Discussion: Civil Rights Leader Refuses To March At Selma Alongside George W. Bush

Discussion for article #234094

It’s really too bad that this won’t be taken as the galactic bitch-slap it really is…not by Dubya and not by the MSM.


I can just hear it now - she’s disrespectful, blah blah blah


“George Bush stands for just the opposite – for violence and war and stolen elections.”

That’s a good summary of his values.


Do your sanity a favor and don’t read the youtube video comments. This must have made its way onto one of the WND or drudge sites and, like seagulls swarming over garbage, the racist scum show up to cast dispersion on this woman.


“an insult to me and people who really do believe in nonviolence,” she added.

Completely agree.


People actually read You Tube comments?


I am going to be a contrarian. I think she is wrong. My friend who stormed ashore on Omaha Beach refused to shake GWB’s hand because he was against GWBs Iraq war, but the ancient warrior’s beef with Bush was with an issue of war. Civil rights is for all Americans. That Bush showed up is a mark in his favor. We have to involve whites as well as blacks or we will suffer racial divisions forever.


She didn’t mention race at all and your friend likely had a laundry list of reasons not to shake George Bush’s hand. I know I wouldn’t and I wouldn’t walk with him either.


After the first few times, I found I would rather bathe in a cesspool. No difference, really. Yahoo is pretty much the same…

No it isn’t. It didn’t cost him anything to show up, he didn’t sacrifice anything to be there. Being there for this rally is easy when you have the resources Bush has, actually living the values represented by Selma and which were being honored by the rally? That is the actual challenge and as she rightly noted Bush’s life is pretty much the antithesis of the values the rally was meant to commemorate.


My favorite moment in Selma was during Obama’s speech. He had a little riff where he noted that Reagan signed an extention of the voting rights act, and GW Bush signed one as well. Then he talked about the act being under attack, and how the 100 lawmakers present should go back to Washington and lead 400 more to reinstate it. It was a huge applause line, and low and behold, the camera caught Bush standing and applauding. I’m not sure he wanted to, but he did.


Breathe of fresh air and a good beginning. Would that her distinction of avoiding GWB will grow and people won’t be co-opted into letting him and his ilk get a free pass. This movement needs people with clear convictions and steadfast beliefs.
GWB has not atoned and until he does he doesn’t belong in this noble cause.

Live and let live goes a long way, until it comes to the bush dynasty.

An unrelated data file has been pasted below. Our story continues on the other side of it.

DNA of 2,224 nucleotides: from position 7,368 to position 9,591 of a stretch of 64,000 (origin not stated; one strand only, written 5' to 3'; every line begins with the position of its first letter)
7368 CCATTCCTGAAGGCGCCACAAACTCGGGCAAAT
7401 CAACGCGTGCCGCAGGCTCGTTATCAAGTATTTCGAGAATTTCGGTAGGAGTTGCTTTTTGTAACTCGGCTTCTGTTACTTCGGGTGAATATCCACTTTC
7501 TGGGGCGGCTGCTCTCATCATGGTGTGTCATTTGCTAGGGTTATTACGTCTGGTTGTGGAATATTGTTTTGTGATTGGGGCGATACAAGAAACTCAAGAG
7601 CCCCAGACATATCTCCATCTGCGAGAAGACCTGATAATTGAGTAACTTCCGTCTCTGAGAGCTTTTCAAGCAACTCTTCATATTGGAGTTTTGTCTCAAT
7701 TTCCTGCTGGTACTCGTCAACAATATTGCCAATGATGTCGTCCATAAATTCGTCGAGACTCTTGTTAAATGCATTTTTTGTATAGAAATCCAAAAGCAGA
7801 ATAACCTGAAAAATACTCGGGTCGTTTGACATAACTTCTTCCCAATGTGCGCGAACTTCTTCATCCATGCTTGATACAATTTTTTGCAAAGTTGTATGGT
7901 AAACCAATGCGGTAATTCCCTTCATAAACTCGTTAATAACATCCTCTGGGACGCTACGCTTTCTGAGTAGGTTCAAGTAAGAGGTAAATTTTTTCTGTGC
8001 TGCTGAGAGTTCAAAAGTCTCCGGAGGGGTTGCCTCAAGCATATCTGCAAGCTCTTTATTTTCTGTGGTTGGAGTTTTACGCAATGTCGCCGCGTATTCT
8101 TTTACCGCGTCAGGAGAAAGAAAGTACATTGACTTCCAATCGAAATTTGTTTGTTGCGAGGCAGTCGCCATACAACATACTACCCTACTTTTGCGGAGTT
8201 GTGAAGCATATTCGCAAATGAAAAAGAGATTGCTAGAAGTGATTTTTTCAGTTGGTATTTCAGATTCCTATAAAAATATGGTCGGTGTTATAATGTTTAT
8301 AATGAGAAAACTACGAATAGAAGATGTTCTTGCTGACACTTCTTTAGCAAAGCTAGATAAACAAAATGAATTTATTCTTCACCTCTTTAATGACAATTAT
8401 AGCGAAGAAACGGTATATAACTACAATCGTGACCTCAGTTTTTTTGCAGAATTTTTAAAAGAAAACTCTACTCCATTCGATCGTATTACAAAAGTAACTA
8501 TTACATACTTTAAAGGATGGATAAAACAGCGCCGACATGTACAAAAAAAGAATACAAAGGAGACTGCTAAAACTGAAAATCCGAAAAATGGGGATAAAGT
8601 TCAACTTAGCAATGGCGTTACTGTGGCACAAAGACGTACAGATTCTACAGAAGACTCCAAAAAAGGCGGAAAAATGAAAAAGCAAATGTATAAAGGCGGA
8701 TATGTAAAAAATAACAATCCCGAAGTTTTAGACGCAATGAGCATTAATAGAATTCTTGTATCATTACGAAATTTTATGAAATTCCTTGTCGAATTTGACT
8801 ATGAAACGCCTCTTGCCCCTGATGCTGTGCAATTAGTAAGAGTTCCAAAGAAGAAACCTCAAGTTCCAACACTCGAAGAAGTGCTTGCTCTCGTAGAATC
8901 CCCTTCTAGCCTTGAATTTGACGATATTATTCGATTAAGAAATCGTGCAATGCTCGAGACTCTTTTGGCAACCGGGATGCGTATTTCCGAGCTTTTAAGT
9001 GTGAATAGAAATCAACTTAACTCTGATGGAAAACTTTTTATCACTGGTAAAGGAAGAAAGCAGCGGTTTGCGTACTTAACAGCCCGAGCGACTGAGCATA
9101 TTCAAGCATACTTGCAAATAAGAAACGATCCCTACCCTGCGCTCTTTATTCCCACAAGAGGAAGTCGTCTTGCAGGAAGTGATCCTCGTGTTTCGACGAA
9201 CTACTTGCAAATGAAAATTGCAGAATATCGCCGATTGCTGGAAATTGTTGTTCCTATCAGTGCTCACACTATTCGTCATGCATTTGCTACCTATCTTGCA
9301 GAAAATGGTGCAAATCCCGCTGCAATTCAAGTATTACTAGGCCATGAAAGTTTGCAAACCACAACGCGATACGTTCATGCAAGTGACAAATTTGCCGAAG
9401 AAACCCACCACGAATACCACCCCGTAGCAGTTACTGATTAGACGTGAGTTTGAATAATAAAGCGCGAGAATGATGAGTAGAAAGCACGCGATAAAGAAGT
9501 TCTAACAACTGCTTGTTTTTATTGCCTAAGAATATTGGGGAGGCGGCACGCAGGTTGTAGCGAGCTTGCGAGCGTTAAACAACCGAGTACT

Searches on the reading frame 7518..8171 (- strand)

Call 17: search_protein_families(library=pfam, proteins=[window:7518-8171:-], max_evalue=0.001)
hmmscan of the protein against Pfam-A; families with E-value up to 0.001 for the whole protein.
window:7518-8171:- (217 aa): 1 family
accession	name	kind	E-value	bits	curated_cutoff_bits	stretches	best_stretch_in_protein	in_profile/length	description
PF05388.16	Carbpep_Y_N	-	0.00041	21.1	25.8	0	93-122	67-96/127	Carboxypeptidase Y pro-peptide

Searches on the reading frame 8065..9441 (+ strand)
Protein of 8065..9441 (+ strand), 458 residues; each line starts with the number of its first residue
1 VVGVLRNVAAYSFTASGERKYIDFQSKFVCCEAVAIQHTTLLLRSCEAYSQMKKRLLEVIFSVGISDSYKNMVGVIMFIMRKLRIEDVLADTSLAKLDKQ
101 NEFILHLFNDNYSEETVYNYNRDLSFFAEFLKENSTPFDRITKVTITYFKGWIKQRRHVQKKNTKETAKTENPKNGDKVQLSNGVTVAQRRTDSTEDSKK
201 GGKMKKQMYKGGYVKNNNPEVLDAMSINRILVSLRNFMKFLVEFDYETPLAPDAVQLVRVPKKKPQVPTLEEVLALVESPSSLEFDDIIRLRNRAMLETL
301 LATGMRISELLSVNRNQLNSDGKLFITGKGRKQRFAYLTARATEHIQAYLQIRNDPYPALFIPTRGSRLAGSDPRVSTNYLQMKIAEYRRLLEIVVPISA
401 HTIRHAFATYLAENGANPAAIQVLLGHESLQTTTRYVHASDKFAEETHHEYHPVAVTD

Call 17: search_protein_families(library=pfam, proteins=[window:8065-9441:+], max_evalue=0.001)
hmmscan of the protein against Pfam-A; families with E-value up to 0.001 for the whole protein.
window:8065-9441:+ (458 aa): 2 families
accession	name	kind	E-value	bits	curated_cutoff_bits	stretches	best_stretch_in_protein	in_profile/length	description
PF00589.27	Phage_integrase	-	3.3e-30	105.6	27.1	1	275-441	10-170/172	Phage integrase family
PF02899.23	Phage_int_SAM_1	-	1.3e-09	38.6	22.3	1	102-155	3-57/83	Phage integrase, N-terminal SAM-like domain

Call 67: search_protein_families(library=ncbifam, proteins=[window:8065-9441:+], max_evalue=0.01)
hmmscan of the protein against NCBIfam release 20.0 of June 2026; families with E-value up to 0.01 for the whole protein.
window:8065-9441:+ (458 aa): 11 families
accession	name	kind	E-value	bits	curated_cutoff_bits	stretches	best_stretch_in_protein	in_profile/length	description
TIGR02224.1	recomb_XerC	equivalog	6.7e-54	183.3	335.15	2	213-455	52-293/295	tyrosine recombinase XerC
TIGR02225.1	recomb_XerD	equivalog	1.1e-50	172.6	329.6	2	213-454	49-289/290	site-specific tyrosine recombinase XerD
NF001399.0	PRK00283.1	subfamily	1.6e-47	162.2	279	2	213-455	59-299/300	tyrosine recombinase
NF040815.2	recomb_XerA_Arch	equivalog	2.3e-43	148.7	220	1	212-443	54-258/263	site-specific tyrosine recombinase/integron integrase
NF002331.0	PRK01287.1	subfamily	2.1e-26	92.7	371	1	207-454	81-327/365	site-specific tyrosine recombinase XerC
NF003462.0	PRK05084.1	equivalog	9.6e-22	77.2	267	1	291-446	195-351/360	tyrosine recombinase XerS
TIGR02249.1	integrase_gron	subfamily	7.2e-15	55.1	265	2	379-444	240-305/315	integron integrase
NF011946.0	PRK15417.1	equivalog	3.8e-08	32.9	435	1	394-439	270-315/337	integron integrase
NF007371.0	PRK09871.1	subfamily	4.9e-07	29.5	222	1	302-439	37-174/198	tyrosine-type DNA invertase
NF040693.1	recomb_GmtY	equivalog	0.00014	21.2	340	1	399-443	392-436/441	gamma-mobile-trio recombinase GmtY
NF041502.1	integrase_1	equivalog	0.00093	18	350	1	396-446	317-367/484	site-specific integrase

Bush’s legacy is pretty damning—if you consider him to be fully aware of his surroundings, which may be giving him too much credit.


Bush is a war criminal, wanted at The Hague and numerous other countries for war crimes and crimes against humanity. For him to march at Selma is hugely dishonoring the people who originally marched. She’s dead on.


In the president’s remarks the other day he said this about gwb, and while I’m no fan of his, in fact I detest him, the fact that he signed it sets him apart from the rest of the party whose Congressional leaders didn’t bother to attend…

The Voting Rights Act. . . was the result of Republican Democratic efforts. Reagan signed its renewal, President George W. Bush signed its renewal when he was in office."

Maybe this is the one thing he did right.

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What is Bush’s presidential legacy? Judges that support voter ID laws and other oppressive laws? That’s enough for him to be on the wrong side for me.

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I always wonder how everything played out in his head. I actually sort of loathe him a little more when I consider that it’s possible he really wasn’t smart enough to parse out the damage his administration is and was responsible for. The thought that he just may never get it bothers me.

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To some degree I understand where she’s coming from. But I’m reminded of the idea that in denying yourself the act of participating, you give over to someone else too much power over your life.

The commemoration was not about Bush, but about the efforts of all the others who were there, including herself. He could probably have cared less about her non-participation. But then she short-changed herself of the commemoratory of the event. Again, it was her choice.

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